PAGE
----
Earlier this year, Coca-Cola Norway started with bottles of 100 percent recycled plastic for its bottled water, Bonaqua.
Now the soft drink producer announces that they will dispense all the drinks on recycled plastic from the first half of 2021.
Plastic and emission reduction
From the first half of 2021, all the bottles Coca-Cola produces in Norway will be made exclusively from recycled plastic – that is, with the exception of the cork and the label.
Coca-Cola writes in a press release that this means an annual reduction in the use of new plastic by 4,300 tonnes, which is equivalent to 75 percent, and in climate emissions from bottle production by 28 percent.
– Plastic is a climate-efficient form of packaging when it is collected and reused. We hope our transition to 100 percent recycled plastic can contribute to the goal of a Norwegian circular economy for plastic; a closed cycle where all Norwegian plastic for beverage packaging is collected and recycled, says Carl Lescroart, CEO of Coca-Cola European Partners Norway in a press release.
Good for the climate?
According to the report Plastic and climate – two sides of the same coin, which was published by the Climate Foundation in 2018, more recycling is a way to cut climate emissions.
They write that large parts of the plastic waste can be used as raw material for new plastic products. This can reduce greenhouse gas emissions and energy consumption. At the same time, they point out that the production of new plastic products from recycled plastic also leads to emissions both in the production processes themselves and in energy use where the energy comes from fossil sources.
“If we manage to obtain as much as possible of the plastic needed from recycled plastic and renewable raw materials, we will cut emissions from the extraction of oil and gas and contribute to plastic also becoming part of the natural cycle in the long run,” they write in the report. , at the same time as they point out that from a climate perspective it is also important that we manage to reduce the need for plastic, ie the amount of plastic.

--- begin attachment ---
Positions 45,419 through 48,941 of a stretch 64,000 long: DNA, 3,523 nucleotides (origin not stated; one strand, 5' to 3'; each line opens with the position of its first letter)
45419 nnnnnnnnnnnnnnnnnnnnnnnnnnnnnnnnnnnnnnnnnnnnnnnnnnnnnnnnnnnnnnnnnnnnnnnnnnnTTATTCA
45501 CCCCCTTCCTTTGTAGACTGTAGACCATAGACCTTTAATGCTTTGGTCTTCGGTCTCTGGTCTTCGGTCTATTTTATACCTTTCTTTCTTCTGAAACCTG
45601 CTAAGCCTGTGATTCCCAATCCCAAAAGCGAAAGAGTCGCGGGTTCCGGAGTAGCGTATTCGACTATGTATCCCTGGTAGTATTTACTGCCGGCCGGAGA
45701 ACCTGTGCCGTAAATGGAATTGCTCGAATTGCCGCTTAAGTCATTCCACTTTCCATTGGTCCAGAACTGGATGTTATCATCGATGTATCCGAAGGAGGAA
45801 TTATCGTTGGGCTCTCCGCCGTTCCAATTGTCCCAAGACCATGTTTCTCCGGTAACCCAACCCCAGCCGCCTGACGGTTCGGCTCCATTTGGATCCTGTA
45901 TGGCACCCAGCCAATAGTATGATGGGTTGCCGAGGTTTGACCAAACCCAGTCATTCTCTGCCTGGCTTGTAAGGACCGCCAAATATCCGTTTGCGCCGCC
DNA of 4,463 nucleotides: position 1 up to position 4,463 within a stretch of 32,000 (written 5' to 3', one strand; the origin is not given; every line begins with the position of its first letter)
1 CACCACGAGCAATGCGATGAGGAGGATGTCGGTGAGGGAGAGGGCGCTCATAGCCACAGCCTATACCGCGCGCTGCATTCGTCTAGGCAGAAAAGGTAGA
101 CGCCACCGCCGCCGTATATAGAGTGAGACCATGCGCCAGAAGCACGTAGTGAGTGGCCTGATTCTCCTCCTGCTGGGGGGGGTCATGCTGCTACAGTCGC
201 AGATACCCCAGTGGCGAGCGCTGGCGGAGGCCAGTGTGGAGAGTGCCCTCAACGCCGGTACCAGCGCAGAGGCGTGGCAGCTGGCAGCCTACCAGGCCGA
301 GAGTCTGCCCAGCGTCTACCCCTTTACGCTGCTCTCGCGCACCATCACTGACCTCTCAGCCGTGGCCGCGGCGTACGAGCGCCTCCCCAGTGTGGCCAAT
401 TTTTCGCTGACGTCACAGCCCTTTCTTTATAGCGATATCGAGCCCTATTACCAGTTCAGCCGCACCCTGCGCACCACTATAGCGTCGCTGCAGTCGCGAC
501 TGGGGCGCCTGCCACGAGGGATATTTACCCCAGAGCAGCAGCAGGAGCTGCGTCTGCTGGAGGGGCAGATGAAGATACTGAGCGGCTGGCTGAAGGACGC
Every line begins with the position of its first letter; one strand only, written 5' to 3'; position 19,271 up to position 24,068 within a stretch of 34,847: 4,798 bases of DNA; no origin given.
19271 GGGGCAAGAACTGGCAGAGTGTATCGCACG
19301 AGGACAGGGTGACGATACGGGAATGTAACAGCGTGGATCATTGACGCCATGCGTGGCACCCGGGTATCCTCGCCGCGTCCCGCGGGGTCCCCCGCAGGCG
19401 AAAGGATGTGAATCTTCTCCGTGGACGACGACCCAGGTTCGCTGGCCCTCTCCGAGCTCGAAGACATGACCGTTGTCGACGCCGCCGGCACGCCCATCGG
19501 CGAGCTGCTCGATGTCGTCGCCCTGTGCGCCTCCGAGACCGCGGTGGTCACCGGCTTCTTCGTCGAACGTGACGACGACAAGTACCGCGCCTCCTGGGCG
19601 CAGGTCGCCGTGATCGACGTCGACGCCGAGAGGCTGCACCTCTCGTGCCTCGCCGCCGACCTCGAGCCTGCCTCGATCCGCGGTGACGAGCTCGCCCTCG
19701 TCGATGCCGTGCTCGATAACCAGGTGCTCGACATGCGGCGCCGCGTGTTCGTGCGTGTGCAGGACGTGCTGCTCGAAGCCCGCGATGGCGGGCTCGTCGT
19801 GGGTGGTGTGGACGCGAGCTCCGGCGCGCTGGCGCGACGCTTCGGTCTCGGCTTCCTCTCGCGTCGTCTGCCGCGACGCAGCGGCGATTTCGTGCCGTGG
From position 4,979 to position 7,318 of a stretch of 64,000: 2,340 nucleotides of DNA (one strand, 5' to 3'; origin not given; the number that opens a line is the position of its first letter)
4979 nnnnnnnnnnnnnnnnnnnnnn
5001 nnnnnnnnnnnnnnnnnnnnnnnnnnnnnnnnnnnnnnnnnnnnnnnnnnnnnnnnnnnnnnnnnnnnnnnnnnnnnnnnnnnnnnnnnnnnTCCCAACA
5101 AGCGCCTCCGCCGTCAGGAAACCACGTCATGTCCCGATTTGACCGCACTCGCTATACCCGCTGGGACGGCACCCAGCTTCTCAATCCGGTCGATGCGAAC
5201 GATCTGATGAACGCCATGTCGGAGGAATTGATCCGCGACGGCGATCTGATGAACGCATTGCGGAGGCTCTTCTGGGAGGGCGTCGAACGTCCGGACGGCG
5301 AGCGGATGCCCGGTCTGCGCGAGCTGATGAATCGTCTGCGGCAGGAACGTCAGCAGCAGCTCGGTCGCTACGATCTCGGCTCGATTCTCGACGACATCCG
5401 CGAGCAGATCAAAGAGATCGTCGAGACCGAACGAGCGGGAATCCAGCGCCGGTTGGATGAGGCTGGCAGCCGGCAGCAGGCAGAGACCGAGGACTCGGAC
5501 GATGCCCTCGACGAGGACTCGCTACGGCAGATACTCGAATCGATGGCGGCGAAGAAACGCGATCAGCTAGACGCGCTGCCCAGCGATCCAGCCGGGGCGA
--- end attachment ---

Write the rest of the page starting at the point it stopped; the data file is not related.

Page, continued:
According to Coca-Cola, the transition to recycled plastic bottles is their contribution to a world without packaging waste. They further write that Norway has the prerequisites to lead in this area.
– We have perhaps the world‘s best system for panting, which is operated by Infinitum. This well-developed deposit system and Norwegians’ strong desire to use it, together with changes such as the one we are now implementing, means that the goal of a circular economy for plastics is more achievable here than perhaps anywhere else in the world. As a major player, we have a responsibility to contribute to this development, and that is what we are doing now, says Barbara Tönz, Country Director for Coca-Cola Norway.
The new bottles will be pledged as before, according to Coca-Cola.
Equally good bottles for recycling?
Dinside has asked Coca-Cola Norway if it is possible to recycle bottles made from 100 percent recycled plastic, as many times as new bottles. According to Per Hynne, communications director, this depends, among other things, on the method for recycling.
Today’s method, called mechanical recycling, will cause the plastic in the bottles of recycled plastic through each recycling to lose some of its strength.
He further says that they are working with new recycling technology that will enable the bottles to be recycled over and over again, without the challenges that today’s mechanical recycling presents.
According to Infinitum, which operates the Norwegian deposit scheme, bottles can be used between eight and 16 times in the Norwegian deposit system.
CEO Kjell Olav Maldum tells Dinside that this variation is due to how much is pledged.
– We now have a mortgage rate that is a little over 90 percent. When we achieve a 100 percent mortgage rate, the number of reuses increases, says Maldum, and further explains that the recycled plastic is not a problem, as they have strict control of the plastic in the bottles.
What can happen with many recycles is that the bottles become grayer, but Maldum believes that consumers will accept it in view of the enormous environmental benefits.